The lion (Panthera leo) is one of the world's most charismatic carnivores. In an article published November 7 in the open-access journal PLoS Genetics, an international team of researchers provides insights into the genetic structure and history of lion populations.
Their work refutes the hypothesis that African lions consist of a single, randomly breeding (panmictic) population. It also indicates the importance of preserving populations in decline as opposed to prioritizing larger-scale conservation efforts.
Understanding the broader aspects of the evolutionary history of the lion has been hindered by a lack of comprehensive sampling and appropriately informative genetic markers. Nevertheless, the unique social ecology of lions and the well-documented infectious diseases they have experienced, including lion-specific feline immunodeficiency virus (FIVPle), provides the opportunity to study lion evolutionary history using both host and virus genetic information.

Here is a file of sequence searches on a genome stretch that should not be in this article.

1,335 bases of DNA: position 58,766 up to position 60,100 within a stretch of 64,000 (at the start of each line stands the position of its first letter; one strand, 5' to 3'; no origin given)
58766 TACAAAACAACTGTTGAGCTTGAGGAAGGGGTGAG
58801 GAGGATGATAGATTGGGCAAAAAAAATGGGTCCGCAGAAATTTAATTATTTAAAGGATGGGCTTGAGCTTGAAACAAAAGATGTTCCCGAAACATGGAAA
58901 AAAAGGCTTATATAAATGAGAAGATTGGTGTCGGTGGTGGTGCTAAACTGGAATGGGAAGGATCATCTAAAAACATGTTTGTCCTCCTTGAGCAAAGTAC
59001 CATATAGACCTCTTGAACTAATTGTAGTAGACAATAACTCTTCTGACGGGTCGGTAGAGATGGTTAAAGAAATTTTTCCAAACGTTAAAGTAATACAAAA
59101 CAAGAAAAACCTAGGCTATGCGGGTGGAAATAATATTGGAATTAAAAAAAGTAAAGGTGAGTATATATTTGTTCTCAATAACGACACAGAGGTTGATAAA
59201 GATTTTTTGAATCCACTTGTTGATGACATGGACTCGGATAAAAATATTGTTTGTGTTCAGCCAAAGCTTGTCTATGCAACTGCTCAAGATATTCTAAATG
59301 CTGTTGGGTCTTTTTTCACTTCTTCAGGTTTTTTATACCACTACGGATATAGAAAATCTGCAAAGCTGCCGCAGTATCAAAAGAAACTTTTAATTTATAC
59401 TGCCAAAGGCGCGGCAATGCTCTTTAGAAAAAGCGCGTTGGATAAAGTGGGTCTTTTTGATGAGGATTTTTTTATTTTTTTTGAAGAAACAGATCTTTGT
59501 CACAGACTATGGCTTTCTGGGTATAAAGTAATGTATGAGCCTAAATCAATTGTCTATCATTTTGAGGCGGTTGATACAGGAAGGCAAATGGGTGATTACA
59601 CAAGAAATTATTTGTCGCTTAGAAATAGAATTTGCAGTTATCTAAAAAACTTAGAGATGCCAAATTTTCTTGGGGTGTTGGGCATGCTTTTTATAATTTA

In total, a comprehensive sample of 357 individuals from most of the major lion populations in Africa and Asia were studied. The authors compared the large multigenic dataset from lions with patterns of genetic variation of FIVPle to characterize the genomic legacy of lion populations.
The research reveals evidence of unsuspected genetic diversity even in the well-studied lion population of the Serengeti ecosystem, which consists of recently admixed animals derived from three distinct genetic groups.
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